Tarr draws on this multigenerational sense of nostalgia (Most people who compliment my Batgirl shirt aren’t Batgirl of Burnside fans, but people in their 40s and 50s, who grew up watching Yvonne Craig in Batman.) in a flashback scene done in faded colors from Serge Lapointe, which contrasts the sharp reds of their rooftop meeting where Barbara tells Dick about how sad she was when he “died”. Tarr’s art gets cuter than usual in this small sequence of panels while Stewart and Fletcher cleverly insert dialogue from Dick and Babs in the present day that happens to be fun, flirty, and full of romantic chemistry. Babs has been dating Luke Fox for barely an issue so it seems like the creative team is setting up for a beautiful reunion with an almost kiss that mirrors Babs and Luke’s half-kiss before Dick barged in earlier.
But then Stewart, Fletcher, and Tarr throw a curve ball in the form of an emotion filled monologue that could be used as a scene exercise in a romantic drama writing class as Babs physically and verbally pushes Dick away and tells him off for ruining an important day for her and her friends. An ex (even one as attractive as Grayson) showing up before a big event when you’re trying to move on with another person is a world of awkward, and Tarr definitely shows this through her art with a big time blush from Babs. It is completely normal that she responded in an angry way, and this actually represents a big moment of maturity for Barbara as she decides to cast away the possibility of a romance with someone who she is attracted to, but who continually leaves with her for a relationship with someone, who is more stable. (And still happens to be a superhero with a badass tech-suit, but is taking a break because the new Batman isn’t a fan of vigilantes.) It is a big step in Barbara Gordon’s march to adulthood, which has been the underlying theme in Batgirl and relatable to anyone who was ever a twenty-something. She can possibly find some semblance of a normal life as she dances and laughs with her friends while Dick broods in the dark shadows still burdened by his work for Spyral and the insanity of his life since the traumatic events of Forever Evil.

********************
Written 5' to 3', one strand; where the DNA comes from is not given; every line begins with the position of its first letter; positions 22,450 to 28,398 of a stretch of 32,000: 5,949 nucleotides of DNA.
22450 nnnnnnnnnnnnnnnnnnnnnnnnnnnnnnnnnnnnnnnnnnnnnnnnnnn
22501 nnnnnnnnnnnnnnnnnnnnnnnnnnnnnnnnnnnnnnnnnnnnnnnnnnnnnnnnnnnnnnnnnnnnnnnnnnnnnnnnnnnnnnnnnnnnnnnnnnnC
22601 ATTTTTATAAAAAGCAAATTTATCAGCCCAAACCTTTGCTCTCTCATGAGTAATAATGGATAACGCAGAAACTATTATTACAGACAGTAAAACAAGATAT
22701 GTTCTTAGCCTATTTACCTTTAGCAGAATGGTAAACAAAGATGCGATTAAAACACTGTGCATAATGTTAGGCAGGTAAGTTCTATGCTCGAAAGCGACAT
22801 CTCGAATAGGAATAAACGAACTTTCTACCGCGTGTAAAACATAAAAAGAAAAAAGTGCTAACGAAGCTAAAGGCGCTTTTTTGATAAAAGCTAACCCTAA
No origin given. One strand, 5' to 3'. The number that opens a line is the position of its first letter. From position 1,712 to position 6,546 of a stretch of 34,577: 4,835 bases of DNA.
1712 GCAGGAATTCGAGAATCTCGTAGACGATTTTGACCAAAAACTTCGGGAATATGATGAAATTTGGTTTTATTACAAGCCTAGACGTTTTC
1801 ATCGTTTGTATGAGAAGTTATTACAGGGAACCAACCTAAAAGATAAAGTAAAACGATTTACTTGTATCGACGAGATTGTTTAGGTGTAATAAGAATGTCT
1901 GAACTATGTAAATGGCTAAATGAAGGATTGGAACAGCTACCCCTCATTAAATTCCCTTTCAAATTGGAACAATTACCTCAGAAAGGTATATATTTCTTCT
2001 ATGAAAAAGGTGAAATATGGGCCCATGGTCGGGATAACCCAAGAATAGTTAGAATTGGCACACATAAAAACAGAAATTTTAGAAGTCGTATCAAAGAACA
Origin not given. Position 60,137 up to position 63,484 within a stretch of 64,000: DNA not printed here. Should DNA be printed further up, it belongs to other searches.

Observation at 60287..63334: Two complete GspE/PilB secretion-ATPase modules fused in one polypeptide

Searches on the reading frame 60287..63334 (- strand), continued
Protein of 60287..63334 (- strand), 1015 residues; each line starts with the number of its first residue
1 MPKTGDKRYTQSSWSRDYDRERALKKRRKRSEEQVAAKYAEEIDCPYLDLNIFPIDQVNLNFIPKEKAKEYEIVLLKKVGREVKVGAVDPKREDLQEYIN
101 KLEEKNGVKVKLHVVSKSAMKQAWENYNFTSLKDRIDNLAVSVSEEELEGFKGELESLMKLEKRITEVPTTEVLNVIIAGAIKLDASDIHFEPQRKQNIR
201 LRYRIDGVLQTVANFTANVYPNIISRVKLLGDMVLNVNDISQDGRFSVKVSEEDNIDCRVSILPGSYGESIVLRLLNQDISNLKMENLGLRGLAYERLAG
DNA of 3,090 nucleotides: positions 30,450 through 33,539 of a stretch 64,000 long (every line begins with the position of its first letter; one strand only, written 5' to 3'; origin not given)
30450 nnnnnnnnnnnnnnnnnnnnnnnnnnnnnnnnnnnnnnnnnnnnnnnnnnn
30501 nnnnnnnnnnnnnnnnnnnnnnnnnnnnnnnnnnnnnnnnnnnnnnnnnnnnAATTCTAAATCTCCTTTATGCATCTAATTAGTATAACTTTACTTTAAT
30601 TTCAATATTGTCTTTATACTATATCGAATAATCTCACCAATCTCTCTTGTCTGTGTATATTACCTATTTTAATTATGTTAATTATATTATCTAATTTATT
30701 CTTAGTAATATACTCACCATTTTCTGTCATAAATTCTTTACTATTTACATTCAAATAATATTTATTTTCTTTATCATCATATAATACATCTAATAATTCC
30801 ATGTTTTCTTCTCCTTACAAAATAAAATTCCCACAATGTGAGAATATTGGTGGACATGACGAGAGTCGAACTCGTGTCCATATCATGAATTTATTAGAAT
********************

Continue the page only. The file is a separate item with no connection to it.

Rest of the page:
Batgirl #45 represents the series’ emotional peak so far. Cameron Stewart, Brenden Fletcher, Babs Tarr, and Serge Lapointe make Alysia and Jo’s wedding an incredibly lovely affair with candy colored romance and even some light rocking from special guest star Black Canary. They also delve into the love triangle between Dick, Barbara, and Luke with acrobatic panel layouts from Tarr and blunt dialogue from Stewart and Fletcher as Barbara and Dick’s relationship transitions from star-crossed to good friends. (Even if Dick still carries a torch for Babs as evidenced by
In a subversion of usual superhero tropes where the two women in the love triangle further a male hero’s arc (Spider-Man, Gwen Stacy, and Mary-Jane Watson is the classic example, especially when romance artist John Romita Sr. was drawing them.), Luke Fox and Dick Grayson end up furthering Barbara Gordon’s emotional arc while still being full-fledged characters in their own right. (In one sparring move, you can see the long history that Babs and Dick have had together.) The scenes with Dick represent Babs’ carefree, adventurous past before The Killing Joke and the dark Gail Simone run while the conversations with Luke represent Babs’ bright future where she has overcome (and continues to overcome) her physical and mental demons and strives to be happy. (See her flirty banter with Luke and their sick moves on the dance floor.) But the final, cryptic page could signify darker days for the Batgirl of Burnside with pure black colors from Lapointe.
All in all, Batgirl #45 has romance, some light humor, beautiful art and fashion design, well-selected colors, and is a big turning point for Batgirl/Barbara Gordon’s character in Cameron Stewart, Brenden Fletcher, and Babs Tarr’s run. Plus there’s smooching.